1 lb fresh yakisoba or chukamen (ramen) noodles


Preheat oven to 450F. (I like to prepare my veggies while the oven is preheating and the squash is roasting.) Grease a small roasting pan with 2 tsp oil then place squash in a small roasting pan for 10 minutes, flip over squash and roast for another 10 minutes then remove from oven and set aside. You can turn off the oven as you’ll no longer be needing it.

Season chicken with salt and freshly ground pepper and set aside.

In a large wok or large (at least 3 quarts) pot heat 3 tsp vegetable oil over med-hi heat and brown chicken ~1 minute per side then remove from wok (leaving oil in wok) and set aside. Sauté onion till soft and translucent ~3-4 minutes. Add carrots, baby bok choy, and sugar snap peas and sauté till they release their juices ~3-4 minutes. Stir in squash and put vegetables aside in a large bowl. Add half of noodles and mix in half of yakisoba sauce, fold noodles to mix with sauce (I find this works better than stirring with long noodles like these as they tend to break or try to escape from the wok otherwise). Add remaining noodles and sauce and fold to mix in sauce. Add chicken with any accumulated juices and vegetable mixture. Mix thoroughly and remove from heat. Makes 4-6 servings.

About Cam

Enjoying the hippie life in Portlandia :)


  1. Looks delicious – I’ll definitely try this out. And thanks for the info about Worcestershire in Japanese sauces – I was never able to identify it, but makes so much sense now.

    • Cam

      It’s a pretty unexpected combination but I’ve gotten so addicted to it I always have a bottle of Bulldog Worcestershire sauce in my pantry lol. Would love to know what you think of the flavors.

      Thanks for visiting 🙂

  2. It is beginning to seem that Worcestershire is becoing more of an Asian thing now… I see it used so much in Japanese dishes especially. Interesting!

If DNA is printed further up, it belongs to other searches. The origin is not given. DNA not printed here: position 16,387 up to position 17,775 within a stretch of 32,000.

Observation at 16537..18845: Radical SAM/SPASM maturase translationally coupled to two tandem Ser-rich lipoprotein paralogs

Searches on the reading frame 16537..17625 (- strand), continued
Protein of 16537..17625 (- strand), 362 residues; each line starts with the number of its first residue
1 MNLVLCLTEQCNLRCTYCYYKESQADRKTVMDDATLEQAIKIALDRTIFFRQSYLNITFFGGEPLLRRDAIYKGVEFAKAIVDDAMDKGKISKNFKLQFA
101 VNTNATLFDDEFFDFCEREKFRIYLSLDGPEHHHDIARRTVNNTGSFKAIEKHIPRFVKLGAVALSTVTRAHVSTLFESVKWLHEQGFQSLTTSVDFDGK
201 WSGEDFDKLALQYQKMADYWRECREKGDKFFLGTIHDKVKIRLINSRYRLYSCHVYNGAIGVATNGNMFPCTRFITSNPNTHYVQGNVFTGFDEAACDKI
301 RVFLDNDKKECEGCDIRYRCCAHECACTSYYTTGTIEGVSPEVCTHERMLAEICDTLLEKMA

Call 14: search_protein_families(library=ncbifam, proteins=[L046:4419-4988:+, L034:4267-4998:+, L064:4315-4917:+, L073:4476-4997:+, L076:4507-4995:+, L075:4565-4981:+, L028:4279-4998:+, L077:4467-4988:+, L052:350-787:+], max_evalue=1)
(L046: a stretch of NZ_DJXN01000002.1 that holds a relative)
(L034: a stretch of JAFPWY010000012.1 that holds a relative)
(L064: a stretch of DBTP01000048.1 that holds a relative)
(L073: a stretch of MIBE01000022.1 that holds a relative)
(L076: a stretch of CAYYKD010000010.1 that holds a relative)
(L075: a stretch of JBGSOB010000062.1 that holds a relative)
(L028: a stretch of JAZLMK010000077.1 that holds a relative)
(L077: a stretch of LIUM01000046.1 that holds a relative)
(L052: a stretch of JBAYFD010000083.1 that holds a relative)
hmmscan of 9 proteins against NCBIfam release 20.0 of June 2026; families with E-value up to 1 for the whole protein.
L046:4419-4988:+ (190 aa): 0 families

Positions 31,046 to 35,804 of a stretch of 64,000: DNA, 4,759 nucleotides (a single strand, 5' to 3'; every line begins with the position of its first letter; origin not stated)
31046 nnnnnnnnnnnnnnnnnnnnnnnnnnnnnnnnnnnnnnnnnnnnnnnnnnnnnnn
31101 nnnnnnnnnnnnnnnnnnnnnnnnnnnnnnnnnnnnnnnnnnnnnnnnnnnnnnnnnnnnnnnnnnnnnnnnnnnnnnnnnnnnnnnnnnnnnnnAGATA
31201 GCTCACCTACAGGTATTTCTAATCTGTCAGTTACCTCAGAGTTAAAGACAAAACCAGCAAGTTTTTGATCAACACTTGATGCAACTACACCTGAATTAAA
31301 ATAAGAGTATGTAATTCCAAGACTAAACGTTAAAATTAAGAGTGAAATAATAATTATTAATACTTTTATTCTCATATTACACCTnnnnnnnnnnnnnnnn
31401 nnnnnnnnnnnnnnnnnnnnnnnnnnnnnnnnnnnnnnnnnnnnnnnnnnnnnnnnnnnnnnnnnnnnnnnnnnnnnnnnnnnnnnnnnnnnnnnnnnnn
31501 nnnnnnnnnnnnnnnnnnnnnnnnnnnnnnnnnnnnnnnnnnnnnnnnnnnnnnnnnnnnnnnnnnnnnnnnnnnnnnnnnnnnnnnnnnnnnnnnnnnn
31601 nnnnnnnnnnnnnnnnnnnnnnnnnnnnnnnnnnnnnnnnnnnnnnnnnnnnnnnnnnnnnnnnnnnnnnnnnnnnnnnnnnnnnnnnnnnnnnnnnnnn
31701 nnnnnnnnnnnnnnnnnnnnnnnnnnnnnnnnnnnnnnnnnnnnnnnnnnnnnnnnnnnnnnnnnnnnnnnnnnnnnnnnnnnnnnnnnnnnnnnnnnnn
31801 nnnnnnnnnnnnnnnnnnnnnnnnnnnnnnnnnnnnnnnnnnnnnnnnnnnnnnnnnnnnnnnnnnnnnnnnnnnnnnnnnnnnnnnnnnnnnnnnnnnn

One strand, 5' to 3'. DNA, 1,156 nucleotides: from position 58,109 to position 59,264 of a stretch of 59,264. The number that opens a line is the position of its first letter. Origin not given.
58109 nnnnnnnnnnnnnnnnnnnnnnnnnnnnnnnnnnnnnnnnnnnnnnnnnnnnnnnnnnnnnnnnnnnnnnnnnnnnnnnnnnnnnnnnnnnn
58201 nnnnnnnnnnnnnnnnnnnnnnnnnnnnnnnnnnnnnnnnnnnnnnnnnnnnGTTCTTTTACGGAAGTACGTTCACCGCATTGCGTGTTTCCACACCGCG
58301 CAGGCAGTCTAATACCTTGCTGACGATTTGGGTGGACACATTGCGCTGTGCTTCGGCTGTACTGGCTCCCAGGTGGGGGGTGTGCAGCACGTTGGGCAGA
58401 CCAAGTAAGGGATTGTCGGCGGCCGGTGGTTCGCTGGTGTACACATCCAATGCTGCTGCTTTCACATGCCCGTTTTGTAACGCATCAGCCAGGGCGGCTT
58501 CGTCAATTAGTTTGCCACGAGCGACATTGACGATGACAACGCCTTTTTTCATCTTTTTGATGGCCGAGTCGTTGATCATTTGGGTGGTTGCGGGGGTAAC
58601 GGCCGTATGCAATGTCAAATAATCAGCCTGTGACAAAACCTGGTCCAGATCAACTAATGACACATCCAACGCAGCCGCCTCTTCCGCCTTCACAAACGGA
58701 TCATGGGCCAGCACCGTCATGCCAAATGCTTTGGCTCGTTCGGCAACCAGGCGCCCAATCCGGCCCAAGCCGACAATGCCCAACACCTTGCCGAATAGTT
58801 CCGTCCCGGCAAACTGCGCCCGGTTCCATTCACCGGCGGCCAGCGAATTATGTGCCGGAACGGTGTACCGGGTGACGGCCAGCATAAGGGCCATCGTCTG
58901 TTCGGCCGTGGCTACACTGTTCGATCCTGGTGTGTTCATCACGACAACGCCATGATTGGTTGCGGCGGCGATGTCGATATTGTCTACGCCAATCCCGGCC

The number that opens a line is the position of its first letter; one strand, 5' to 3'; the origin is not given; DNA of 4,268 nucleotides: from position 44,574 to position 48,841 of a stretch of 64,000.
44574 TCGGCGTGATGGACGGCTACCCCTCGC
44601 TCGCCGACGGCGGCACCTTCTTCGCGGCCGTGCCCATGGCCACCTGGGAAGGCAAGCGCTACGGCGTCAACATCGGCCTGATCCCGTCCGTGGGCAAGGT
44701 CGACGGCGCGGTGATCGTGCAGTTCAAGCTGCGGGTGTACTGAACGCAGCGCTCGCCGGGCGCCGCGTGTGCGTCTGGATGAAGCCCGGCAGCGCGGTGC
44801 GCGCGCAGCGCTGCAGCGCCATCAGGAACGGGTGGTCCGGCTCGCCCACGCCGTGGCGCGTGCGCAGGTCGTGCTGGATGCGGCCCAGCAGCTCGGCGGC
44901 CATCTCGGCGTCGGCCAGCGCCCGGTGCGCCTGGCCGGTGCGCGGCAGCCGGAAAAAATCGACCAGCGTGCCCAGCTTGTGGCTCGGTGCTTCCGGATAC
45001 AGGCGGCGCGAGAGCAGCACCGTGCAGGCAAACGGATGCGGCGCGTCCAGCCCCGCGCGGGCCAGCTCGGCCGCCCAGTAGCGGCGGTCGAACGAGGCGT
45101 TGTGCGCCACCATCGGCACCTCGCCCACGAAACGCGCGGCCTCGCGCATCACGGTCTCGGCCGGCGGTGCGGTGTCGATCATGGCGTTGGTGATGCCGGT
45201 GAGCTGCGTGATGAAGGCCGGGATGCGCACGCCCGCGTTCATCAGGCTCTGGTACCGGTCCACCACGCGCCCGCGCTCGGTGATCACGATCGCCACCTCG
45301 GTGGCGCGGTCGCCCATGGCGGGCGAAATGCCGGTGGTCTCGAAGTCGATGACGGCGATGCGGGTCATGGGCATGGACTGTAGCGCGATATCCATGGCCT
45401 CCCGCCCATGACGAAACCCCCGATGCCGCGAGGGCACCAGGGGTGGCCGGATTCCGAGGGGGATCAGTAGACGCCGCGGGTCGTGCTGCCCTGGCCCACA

3. I don’t blame him for refraining from the happy dance. Licking the bowl clean is so much more rewarding!

  4. jalal michael sabbagh.http://gravatar.com/jmsabbagh86@gmail.com

    Incredible blog, l look forward to read your new post.Thank you for liking my post .Please visit again.Best wishes.jalal

  5. Believer

    Your approach on food is fun and full of adventure! Even if you’re a picky eater like me, would have loved to taste your wakisoba just because I loved the way you wrote about it. By the way, thanks for stopping by my blog.


    • Cam

      I must say I really do enjoy all aspects of food from concept to creation to consumption 🙂 I’m pretty picky about tastes too but am willing to try most things just in case I come across something new/a new preparation that tastes amazing and I’ve been pleasantly rewarded more than a few times. Thanks for your kind comment and for checking out my blog too.

  6. Nice post, and thanks for the link! Other differences are that Japanese “Usutaa Sauce” is 100% vegetarian using only fruits and vegetables. Traditional Worcestershire sauce uses some anchovies in the ingredients I believe. A popular derivative of the Usutaa and most versatile version is probably the Chunou Sauce which literally means ‘medium thickness’ or ‘medium viscosity’. Yakisoba, Okonomiyaki and Tonkatsu sauces are all yet further derivatives of the Chunou Sauce — further thickened, flavors adjusted (i.e. sweetened), etc., to suit the particular need.

    • Cam

      Thanks, your infographic was so cute and informative. Bulldog Worcestershire sauce is definitely my go to Worcestershire sauce and has dried sardine extract as the last ingredient on the ingredients label. I’ve noticed that when I make a vegetarian yakisoba sauce with Bulldog Fruits & Vegetable sauce (which doesn’t contain sardine extract) it does seem to lack a murky (but not in a bad way) finish. Adding back umami in the form of shiromiso seems to make up for it though. Thanks for dropping by 🙂

  7. Pingback: 菜食主義者野菜焼きそば: Vegetarian Yakisoba | 激うま GEKIUMA

  8. Pingback: Desperately Seeking 叉燒 Char Siu (Also Known As 焼き豚 Yakibuta) | 激うま GEKIUMA